"A joy to watch and hear"
Maddy Prior

"Kristina once seen and heard is not easily forgotten.
Her skills in writing and performance along with the charm of her musical personality have always ensured this - miss them and miss out"
Simon Nicol, Fairport Convention

"A magnificent singer who talks about rude things!!"
Les Barker

"Kristina changed my life"
Jackie Hanham, workshop participant

"Kristina Olsen not only reduces grown men to quivering wrecks with her songs, she also knits socks between sets... That's talent for you"
Caz Graham

Kristina Olsen - The Creme de la creme
Kristina is the business,
if you don't know her work or have'nt seen her show's, we strongly suggest you make it your mission this year to seek her out
Say hello, you won't regret it.
Chris While and Julie Matthews Recommendations and don't miss 'em list

...and then there was the life force that is Olsen.
The American opened the show with a solo set of wit, wisdom and stinging slide guitar.
A raconteur who could still any bar or charm crowned heads, she set the tone for sad or saucy songs about love from a woman's perspective. Accompanying Coughlan she added deft flecks of guitar, growling alto saxophone, accordion, voice or just sat out as the song required. Again, no pretence.
Mary Coughlan/Kristina Olsen Concert Review
Sydney Morning Herald, Arts & Entertainment Feb 2009

"This is no kind of formula entertainment.
after hearing it I'm in love with the lady"
Acoustic Musician Magazine

She always signs her letters, "Love, Kristina"
Maybe because she can't spell "Sincerely Yours"
She likes four letter words
They get the point across
They hardly ever have double letters
Kristina Olsen's record "Love, Kristina" is one of my favorites.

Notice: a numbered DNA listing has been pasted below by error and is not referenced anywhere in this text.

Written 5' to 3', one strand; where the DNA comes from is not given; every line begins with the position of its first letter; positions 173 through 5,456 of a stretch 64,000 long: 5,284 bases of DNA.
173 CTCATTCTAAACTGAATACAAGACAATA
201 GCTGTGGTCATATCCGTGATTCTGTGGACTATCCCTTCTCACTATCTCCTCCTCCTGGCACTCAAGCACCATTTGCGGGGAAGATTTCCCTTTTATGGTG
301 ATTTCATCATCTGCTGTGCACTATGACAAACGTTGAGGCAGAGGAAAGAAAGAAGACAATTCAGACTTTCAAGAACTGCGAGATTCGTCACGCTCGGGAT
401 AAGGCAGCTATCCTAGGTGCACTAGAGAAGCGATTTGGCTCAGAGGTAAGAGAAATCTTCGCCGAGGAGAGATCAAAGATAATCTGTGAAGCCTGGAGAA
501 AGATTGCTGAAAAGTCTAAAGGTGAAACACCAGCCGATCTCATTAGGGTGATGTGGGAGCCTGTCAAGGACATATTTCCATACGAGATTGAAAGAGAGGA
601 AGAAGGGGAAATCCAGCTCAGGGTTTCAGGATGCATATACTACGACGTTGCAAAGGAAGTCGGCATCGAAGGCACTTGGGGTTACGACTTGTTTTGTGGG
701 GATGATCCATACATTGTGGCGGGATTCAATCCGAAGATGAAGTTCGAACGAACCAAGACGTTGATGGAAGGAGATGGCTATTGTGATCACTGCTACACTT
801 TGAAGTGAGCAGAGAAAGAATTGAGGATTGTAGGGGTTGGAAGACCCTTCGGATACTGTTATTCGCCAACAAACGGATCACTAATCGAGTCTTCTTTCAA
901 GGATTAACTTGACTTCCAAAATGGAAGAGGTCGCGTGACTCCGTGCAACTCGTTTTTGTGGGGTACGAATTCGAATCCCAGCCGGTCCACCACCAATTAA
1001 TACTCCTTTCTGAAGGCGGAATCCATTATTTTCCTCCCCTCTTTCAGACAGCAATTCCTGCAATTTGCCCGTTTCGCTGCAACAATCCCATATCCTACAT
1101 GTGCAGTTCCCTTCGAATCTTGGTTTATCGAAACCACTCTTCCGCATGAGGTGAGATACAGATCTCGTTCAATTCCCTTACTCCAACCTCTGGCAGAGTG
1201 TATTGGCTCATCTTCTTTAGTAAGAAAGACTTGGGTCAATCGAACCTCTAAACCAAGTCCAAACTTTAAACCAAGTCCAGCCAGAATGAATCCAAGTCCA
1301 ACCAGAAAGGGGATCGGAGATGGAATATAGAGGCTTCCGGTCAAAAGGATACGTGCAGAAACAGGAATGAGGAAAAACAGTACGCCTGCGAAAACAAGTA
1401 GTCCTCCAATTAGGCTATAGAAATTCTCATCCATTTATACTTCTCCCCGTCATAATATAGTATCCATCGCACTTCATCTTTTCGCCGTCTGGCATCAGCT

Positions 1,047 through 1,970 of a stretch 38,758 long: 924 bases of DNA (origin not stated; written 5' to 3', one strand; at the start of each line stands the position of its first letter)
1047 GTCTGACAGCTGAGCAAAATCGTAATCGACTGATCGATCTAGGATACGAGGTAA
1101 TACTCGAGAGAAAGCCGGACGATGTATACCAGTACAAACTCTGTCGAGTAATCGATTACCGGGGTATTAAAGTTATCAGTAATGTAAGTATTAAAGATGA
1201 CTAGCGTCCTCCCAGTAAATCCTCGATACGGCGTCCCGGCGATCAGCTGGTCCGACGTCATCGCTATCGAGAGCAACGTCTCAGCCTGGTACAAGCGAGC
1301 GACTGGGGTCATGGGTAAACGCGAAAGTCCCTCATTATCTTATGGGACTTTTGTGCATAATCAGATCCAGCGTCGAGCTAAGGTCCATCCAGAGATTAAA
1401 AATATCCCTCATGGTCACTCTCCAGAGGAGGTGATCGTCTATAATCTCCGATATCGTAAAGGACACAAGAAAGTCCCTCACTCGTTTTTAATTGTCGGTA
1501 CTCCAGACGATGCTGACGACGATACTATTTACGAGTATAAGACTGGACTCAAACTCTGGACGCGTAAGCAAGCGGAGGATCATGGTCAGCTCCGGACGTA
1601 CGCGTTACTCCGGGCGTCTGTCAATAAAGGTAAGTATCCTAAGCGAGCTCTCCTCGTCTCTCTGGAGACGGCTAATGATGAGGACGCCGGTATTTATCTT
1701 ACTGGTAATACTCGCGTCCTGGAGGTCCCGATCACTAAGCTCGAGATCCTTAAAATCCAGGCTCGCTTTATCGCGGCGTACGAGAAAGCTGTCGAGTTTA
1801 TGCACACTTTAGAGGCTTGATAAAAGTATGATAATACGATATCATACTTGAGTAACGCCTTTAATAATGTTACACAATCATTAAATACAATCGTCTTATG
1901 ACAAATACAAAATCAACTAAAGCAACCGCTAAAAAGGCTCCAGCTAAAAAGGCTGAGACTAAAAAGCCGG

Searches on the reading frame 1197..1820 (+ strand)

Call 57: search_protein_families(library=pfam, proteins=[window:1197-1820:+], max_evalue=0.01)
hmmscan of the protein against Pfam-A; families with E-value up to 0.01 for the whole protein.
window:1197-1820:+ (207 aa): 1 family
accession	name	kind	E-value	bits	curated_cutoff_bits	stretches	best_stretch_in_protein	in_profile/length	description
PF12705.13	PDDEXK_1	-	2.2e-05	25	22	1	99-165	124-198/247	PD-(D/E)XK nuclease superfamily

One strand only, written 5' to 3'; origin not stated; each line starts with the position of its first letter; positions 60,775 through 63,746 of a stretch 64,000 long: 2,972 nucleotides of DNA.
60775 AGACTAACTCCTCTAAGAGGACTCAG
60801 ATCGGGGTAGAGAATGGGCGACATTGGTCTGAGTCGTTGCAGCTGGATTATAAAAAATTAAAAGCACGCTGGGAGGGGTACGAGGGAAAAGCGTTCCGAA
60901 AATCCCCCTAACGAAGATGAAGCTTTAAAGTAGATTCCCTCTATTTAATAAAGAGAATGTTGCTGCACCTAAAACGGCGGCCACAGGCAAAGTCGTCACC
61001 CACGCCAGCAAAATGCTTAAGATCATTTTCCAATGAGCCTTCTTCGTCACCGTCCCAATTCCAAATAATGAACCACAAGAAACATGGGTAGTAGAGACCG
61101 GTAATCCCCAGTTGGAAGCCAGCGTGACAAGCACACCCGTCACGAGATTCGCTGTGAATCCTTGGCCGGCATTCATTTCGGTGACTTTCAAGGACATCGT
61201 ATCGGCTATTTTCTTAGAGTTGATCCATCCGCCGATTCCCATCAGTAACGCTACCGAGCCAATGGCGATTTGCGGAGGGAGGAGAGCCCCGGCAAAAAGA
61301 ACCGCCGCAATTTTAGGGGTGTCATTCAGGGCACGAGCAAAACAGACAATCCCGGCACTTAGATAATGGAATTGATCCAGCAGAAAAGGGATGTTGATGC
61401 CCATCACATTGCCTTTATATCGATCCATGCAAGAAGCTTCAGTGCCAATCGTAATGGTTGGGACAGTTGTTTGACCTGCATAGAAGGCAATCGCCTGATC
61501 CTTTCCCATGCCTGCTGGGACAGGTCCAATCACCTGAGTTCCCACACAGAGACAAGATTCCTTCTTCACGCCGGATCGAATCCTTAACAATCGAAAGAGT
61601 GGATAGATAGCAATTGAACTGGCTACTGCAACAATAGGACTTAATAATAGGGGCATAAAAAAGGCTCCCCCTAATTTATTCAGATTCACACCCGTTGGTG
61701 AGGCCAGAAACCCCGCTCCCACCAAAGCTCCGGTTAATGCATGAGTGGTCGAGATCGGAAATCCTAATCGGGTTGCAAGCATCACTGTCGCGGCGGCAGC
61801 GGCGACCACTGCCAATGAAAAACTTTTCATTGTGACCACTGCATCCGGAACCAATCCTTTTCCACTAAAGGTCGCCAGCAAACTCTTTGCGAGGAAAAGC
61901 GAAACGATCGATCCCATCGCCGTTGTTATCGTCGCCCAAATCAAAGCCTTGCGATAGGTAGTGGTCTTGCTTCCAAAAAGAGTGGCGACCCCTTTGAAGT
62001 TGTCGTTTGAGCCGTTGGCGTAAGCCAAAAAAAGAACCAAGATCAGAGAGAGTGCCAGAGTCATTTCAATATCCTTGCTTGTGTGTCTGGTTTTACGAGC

She has the above-referenced acapella half-apology for her spelling, as well as a song for battered women called "Keeping This Life Of Mine" and a lighthearted ditty called "Little Brother Sure Can Dance".
And many more delightful songs, all wrapped up in her strong, slightly jazzy voice.
Moreover, when I emailed her a couple of years ago, she actually emailed me back!
So she's nice, to boot!
Andrea Crain

Kristina Olsen is the very picture of the modern folksinger: She's a hard-touring, nonstop songwriter who doesn't seem to care about - or even think of - mainstream success.
She's also full of thoughtful, thought-provoking songs, which she skillfully plays on guitar, saxophone, concertina and piano.
Olsen's latest album is 'All Over Down Under'.
The Onion 10-16 April 2003


US audiences get a chance to experience an unusual musical pairing when American singer-songwriter-multi-instrumentalist Kristina Olsen will tour with Australian cellist Peter Grayling.
They are stopping over in the states in Sept/Oct 1998 as part of their round the world tour to celebrate the release of their CD 'Duet'.
Kristina Olsen is a powerfully engaging performer with a blues raw velvet voice, brilliant guitar skills (on acoustic and steel-body slide guitar) and a fine way of crafting a song, from hilarious tales of love-gone-wrong to seriously compelling songs of rare insight and compassion.